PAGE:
Commander Peter Dobiecki sat in the submarine’s control room in front of a bank of flat digital colour TV screens. Someone had hastily labelled 4 of them missile 1 to 4. All four were currently blank. The Tomahawk missile had a TV camera built into its nose that was switched on for the last moments of its flight. The idea was that the operator was able to observe if the missile hit the target or not. This also gave the operator one last chance to steer the missile if it was off target. This was hardly likely, as normally when the missile was under Military GPS guidance it normally hit within 25 centimetres of the aiming point, but this was a moving target. The expired flight time was displayed on a digital clock above each screen. In each case, the time was already slightly over the hour, as the missiles had not flown a straight line from launch to target. The flights had made several random turns to disguise the launch point and to throw off any possible watcher.
One by one the screens flickered into life each displaying a German Frigate. The missiles were very low, skimming the waves to get lost in the radar returns from the sea. The 1000 lbs warheads were set to a 5-second delay as they didn’t want them exploding on contact, more damage could be done if the hull was penetrated and the warhead exploded deep inside the ship. As the mass of the missile was around 3,000 lbs it should easily cut through the ship. Suddenly the picture on screen 1 changed, the missile had flipped up to hit its aiming point. The frigate had seen it and turned hard to port to face it and offer a reduced target area. The operator moved a joystick and a cross appeared on the superstructure just below the ship’s bridge. The picture wobbled slightly as the missile adjusted its path to aim at the centre on the cross. The picture blanked out as the missile hit the cross. On screen two, the Tomahawk had already flipped up and the cross was over the open Helicopter Hangar door. Again the picture wobbled slightly, but the cause this time was as missile 2 was buffeted by the explosion of missile 1’s warhead deep in the bowels of the ship. Missile 2 flew through the hangar door and the camera blanked out as it was destroyed by the missile hitting what appeared to be the rear bulkhead of the hangar.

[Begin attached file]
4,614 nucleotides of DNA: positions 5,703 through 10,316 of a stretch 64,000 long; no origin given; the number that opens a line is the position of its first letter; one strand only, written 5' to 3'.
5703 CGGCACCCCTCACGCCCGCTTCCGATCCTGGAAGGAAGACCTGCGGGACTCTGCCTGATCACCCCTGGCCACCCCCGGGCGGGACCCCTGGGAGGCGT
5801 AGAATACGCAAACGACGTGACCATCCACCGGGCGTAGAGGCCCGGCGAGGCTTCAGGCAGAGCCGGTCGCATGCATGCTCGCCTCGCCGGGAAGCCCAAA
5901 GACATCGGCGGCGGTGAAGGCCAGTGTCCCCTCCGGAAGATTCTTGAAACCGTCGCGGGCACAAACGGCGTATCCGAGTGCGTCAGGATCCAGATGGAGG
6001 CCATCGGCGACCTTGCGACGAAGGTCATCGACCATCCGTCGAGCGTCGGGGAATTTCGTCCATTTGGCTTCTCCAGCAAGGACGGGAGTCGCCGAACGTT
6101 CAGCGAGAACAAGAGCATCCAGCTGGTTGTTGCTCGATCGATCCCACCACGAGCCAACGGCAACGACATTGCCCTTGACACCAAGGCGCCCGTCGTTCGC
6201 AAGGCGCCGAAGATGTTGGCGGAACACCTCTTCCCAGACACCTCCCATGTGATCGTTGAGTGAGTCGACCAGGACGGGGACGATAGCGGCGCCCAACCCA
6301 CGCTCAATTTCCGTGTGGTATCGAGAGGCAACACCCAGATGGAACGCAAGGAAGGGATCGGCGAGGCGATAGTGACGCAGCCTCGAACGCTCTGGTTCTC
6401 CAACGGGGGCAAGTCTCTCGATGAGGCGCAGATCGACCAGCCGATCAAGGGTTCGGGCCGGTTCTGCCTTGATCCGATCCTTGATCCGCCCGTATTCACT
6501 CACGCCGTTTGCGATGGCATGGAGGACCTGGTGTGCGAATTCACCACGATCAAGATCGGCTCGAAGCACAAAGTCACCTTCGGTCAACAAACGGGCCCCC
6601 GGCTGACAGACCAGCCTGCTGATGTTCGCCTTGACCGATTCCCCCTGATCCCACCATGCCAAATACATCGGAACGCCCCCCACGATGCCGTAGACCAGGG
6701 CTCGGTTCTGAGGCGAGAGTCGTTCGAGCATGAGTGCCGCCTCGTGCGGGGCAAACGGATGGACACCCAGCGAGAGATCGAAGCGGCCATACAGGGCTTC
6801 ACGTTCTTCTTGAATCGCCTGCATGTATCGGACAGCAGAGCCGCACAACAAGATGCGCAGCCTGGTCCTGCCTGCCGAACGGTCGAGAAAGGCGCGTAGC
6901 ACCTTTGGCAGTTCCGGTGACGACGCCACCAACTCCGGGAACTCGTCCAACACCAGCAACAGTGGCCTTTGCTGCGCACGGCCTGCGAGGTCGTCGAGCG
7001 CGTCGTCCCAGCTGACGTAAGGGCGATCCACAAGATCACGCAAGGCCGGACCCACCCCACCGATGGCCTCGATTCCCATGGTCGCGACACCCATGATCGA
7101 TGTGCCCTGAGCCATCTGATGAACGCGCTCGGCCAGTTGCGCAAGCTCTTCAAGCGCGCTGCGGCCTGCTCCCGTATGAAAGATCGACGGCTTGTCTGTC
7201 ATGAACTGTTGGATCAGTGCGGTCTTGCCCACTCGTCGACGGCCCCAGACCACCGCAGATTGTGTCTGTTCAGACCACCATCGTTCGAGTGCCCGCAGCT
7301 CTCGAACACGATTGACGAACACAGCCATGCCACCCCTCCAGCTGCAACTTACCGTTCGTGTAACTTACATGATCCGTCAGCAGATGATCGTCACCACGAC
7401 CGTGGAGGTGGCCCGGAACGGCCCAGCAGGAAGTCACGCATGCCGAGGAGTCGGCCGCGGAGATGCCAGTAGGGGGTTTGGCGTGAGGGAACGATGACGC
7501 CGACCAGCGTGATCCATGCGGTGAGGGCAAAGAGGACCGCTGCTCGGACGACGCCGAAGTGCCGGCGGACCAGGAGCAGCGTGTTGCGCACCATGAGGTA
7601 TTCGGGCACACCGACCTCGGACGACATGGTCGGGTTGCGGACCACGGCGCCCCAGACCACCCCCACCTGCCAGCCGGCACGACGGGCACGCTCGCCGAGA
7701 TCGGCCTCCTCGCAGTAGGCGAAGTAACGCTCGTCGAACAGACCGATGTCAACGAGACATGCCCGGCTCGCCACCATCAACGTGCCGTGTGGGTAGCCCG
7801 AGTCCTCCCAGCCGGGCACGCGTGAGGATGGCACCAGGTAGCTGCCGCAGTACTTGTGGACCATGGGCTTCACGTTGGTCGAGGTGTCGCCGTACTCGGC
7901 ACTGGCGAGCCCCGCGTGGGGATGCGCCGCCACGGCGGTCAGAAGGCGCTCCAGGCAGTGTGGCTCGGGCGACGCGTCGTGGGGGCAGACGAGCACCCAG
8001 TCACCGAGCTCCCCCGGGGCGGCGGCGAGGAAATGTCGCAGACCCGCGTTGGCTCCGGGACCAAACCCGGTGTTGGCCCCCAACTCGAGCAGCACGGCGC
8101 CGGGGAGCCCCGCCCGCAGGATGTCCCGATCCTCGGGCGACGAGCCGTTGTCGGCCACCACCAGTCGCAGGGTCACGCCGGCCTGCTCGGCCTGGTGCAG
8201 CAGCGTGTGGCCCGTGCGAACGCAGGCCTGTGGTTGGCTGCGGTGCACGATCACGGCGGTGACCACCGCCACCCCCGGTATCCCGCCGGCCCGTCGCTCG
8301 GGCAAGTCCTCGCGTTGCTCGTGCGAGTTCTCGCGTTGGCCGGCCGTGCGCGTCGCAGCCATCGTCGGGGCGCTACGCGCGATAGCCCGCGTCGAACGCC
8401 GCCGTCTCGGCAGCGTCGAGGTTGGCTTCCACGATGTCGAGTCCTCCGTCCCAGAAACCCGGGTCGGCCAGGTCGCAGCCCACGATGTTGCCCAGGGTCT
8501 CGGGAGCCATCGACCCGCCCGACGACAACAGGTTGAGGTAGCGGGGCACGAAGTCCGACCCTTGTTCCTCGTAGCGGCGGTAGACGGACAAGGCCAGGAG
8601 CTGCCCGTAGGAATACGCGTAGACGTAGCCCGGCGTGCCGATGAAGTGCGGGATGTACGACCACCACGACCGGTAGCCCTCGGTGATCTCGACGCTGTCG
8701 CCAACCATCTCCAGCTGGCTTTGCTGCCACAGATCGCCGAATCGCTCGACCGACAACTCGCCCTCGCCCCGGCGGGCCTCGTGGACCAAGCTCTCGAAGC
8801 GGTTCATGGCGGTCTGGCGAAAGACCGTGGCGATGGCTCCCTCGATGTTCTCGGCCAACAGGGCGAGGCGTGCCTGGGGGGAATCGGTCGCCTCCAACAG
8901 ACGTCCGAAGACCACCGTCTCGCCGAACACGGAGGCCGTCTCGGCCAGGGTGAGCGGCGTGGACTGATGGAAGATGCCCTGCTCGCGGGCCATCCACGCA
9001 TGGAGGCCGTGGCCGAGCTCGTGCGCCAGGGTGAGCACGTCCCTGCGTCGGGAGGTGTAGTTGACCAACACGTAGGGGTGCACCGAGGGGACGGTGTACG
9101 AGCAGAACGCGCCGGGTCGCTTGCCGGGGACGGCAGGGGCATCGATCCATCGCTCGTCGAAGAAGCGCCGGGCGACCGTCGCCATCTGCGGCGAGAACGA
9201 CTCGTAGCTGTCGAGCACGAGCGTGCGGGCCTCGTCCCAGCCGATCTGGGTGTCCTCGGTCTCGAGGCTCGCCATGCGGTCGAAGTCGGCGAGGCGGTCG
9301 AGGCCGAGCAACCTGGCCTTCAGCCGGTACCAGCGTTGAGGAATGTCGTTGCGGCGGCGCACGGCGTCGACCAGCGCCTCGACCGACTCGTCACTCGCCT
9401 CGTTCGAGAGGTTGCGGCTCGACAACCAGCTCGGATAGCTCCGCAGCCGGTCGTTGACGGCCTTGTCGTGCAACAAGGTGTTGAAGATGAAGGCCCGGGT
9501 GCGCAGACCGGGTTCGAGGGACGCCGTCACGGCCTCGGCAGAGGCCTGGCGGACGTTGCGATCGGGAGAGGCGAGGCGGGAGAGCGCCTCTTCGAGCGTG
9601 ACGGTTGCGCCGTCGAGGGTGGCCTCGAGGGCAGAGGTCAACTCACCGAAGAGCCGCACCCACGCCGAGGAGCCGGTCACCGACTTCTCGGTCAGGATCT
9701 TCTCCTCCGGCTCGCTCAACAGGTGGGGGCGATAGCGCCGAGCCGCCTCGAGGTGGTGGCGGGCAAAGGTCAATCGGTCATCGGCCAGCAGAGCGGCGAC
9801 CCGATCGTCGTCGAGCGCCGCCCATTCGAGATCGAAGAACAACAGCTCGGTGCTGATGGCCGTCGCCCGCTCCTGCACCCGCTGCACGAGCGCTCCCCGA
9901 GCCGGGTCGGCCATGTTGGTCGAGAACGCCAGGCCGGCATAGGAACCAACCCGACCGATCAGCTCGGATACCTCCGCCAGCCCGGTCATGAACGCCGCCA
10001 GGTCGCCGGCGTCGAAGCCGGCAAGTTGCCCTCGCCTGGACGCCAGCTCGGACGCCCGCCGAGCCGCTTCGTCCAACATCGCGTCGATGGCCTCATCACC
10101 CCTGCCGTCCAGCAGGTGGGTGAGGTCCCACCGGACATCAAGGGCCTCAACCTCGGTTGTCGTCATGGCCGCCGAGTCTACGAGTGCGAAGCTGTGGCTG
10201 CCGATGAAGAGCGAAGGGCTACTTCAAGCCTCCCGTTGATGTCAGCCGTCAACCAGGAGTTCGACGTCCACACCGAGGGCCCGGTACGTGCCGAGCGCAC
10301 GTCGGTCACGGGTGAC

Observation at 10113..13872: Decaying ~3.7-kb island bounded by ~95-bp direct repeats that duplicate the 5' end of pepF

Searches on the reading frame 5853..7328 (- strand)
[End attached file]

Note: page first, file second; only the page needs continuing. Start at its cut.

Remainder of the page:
Missiles 3 and 4 hit the opposite sides of the second frigate within a few seconds of each other one aimed at the ships control centre and the second at the ammunition store. As the final missile hit it picked up the ship shudder as missile 3 exploded deep within it. Dobiecki sat staring at the blank screen until the XO said, “Sir, the Admiralty messages that satellite pictures indicate target two is sinking and target one is blazing from stem to stern and the crew is abandoning ship.” Dobiecki used the Tannoy to thank the crew and order a can of beer each to be served with tonight’s meal, which would be steak. The groan from the ship’s galley was audible throughout the boat.
In Chapter 19 – The Skewbald Mare.
© WorthingGooner 2021
The Goodnight Vienna Audio file